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I had convinced myself that everything was easier when I was drinking.  And in the world I’d constructed for myself, it was true.  Problems went away or were resolved without my knowledge.  Situations I found uncomfortable went by in a blur.  And what I meant by uncomfortable situation was:  home, work, mornings, noons, nights, weekdays, weekends, vacations, and holidays.

Step One: we admitted we were powerless over alcohol – that our lives had become unmanageable.

For a substantial length of time, it worked.  Well, it worked like alcoholism works, and eventually I found myself on its timetable, on its schedule.

I needed to feel a certain way before I could participate in anything, and with each passing day the window of opportunity to get meaningful things done kept shutting quicker and quicker.  I found myself sluggish and useless earlier and earlier, leaving plenty of time to dwell on and loathe the thing I’d become; hiding among the masses, barely standing upright, no zing, no zip, no nothing.  And we’re not talking hangovers here, this is pure lethargy.  There was constant crashing; either my mental or physical was in need of propping up. The spiritual side had long ago crashed and burned.  I was just trying to maintain two out of three.  And when that proved too much to bear, I’d concentrate on the physical.  I’d become an extra in my own movie, occasionally being called upon to stand unobtrusively somewhere in the background, full of self-pity and resentment.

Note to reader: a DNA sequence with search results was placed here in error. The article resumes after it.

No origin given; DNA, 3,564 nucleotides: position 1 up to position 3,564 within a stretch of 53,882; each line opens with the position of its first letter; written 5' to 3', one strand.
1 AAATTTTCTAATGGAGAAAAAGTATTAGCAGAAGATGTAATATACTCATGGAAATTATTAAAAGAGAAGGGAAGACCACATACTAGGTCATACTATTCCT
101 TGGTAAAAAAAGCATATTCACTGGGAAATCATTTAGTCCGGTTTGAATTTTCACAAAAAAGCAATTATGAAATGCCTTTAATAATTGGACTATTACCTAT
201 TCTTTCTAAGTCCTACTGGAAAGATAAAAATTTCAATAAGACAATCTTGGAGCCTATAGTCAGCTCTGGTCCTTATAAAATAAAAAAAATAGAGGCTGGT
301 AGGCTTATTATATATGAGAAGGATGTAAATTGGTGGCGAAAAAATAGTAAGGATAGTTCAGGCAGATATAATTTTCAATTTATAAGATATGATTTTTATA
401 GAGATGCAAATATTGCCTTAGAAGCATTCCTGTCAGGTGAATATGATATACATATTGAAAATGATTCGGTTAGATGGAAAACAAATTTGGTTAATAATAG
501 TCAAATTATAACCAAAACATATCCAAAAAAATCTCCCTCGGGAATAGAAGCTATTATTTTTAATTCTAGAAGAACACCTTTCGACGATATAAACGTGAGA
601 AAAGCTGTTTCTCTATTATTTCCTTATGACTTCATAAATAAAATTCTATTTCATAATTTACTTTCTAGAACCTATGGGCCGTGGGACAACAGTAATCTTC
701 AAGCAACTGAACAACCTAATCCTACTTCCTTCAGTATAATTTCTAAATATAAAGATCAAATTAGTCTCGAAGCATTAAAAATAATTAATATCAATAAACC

But today I see that things aren’t always either-or.  It’s not about choosing between being the star of the show and the guy who sweeps up after.  It’s about recognizing my role in this particular production, and doing everything in my power to help it succeed.

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